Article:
The new attractive Mercedes grandstand at the shortened and rebuilt Grand Prix track of the Hockenheimring is currently under construction and will be finished after the record time of three months, right in time for the German Grand Prix from 26...
The new attractive Mercedes grandstand at the shortened and rebuilt Grand Prix track of the Hockenheimring is currently under construction and will be finished after the record time of three months, right in time for the German Grand Prix from 26 to 28 July. The spectators on the Mercedes grandstand will be able to watch the rest of the race as well, because on the opposite side there will be a giant TV screen.
On the back side of the grandstand there will be a show stage were West McLaren Mercedes third driver Alexander Wurz, Team Principal Ron Dennis and Norbert Haug, Vice President Mercedes-Benz Motorsport, and the Mercedes-Benz DTM drivers are expected to appear for the visitors of the Mercedes grandstand during the Grand Prix weekend. On Saturday afternoon, an After Qualifying Party will round off the Formula One experience at the Mercedes grandstand. On the occasion of this party, spectators can win a ride in a Mercedes- Benz CLK-DTM during one of the next DTM events or a VIP invitation for the Mercedes-Benz end-of-season party "Stars&Cars" in November.
The new grandstand, which is officially inaugurated today, has a capacity of 6,500 seats on two decks. It is 110 metres long and 30 metres high and is located at the centre of the new part of the track. The view from the Mercedes grandstand will be extraordinary. From here, the spectators look at about two kilometres of the now 4.574 kilometre long track and - according to computer simulations - will be able to watch the cars about 30 seconds per lap. That means spectators will see one third of a race directly. Moreover, due to the shortened track, the number of laps increased from 45 to 67, and the new part of the track in front of the Mercedes grandstand, especially before the new hairpin, offers the best opportunity for overtaking.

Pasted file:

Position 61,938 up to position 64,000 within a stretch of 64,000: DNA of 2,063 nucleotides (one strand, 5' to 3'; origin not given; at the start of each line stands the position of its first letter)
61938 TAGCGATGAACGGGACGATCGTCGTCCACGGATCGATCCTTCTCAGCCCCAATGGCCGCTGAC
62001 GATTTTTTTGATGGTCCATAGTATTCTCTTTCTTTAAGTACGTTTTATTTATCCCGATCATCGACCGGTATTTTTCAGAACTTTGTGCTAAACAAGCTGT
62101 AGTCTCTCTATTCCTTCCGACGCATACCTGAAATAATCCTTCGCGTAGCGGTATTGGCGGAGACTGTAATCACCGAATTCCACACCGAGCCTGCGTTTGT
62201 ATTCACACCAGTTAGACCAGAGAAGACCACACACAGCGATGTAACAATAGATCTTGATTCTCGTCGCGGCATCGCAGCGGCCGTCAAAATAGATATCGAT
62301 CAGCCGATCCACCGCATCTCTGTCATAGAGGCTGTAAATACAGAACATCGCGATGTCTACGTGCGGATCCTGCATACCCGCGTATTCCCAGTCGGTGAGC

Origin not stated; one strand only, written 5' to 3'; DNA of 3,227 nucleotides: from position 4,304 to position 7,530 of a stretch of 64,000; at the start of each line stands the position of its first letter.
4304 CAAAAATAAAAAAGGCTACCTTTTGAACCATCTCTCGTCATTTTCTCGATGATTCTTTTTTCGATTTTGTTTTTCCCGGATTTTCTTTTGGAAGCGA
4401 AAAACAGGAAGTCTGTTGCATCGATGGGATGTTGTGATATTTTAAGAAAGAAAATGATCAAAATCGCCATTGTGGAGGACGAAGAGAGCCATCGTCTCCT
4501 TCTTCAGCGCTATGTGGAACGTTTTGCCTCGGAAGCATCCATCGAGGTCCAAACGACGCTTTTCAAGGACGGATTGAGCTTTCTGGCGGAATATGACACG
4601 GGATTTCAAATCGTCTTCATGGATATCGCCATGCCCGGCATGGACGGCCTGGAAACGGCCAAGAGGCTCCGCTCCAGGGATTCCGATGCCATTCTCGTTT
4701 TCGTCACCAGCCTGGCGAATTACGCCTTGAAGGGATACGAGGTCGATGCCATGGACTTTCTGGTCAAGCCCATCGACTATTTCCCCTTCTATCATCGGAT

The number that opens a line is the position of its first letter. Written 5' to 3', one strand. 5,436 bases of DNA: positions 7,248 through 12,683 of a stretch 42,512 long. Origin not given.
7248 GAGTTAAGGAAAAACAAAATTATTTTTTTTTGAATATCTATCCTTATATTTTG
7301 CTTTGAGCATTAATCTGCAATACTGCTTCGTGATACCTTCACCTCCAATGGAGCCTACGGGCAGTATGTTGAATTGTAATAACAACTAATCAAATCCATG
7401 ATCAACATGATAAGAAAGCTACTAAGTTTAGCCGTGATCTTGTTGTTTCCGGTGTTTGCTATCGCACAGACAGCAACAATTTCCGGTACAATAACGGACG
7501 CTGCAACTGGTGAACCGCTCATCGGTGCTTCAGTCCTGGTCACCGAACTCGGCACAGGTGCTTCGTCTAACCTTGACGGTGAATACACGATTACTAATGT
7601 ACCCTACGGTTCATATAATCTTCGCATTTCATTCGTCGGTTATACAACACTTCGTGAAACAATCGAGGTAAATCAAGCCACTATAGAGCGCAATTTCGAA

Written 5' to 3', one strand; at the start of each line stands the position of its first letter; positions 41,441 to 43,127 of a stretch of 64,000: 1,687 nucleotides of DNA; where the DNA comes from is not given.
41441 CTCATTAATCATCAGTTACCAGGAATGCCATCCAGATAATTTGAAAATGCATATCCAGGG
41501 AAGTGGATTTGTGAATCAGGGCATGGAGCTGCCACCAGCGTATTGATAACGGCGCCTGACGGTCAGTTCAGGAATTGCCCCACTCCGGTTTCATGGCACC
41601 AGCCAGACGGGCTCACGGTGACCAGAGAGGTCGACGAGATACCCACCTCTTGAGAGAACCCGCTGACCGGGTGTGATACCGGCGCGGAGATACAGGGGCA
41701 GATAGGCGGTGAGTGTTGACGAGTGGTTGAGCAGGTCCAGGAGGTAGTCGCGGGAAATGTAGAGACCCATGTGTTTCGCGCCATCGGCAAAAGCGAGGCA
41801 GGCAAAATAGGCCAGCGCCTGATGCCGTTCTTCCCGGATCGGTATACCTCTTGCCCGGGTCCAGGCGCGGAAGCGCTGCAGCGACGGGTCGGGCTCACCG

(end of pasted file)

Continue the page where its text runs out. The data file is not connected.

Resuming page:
Former Grand Prix driver Jean Alesi who is now DTM was the first to drive on the rebuilt track with a race car. "This is a masterpiece of a racetrack, which I am sure both drivers and spectators will enjoy. The new part of the track offers everything a Formula One car needs for passing manoeuvres. First they approach the corner with more than 300 kph, then they have to slow down to about 80 kph. The corner is wide enough to allow different lines," Jean Alesi said. "This is exemplary and I expect an exciting German Grand Prix."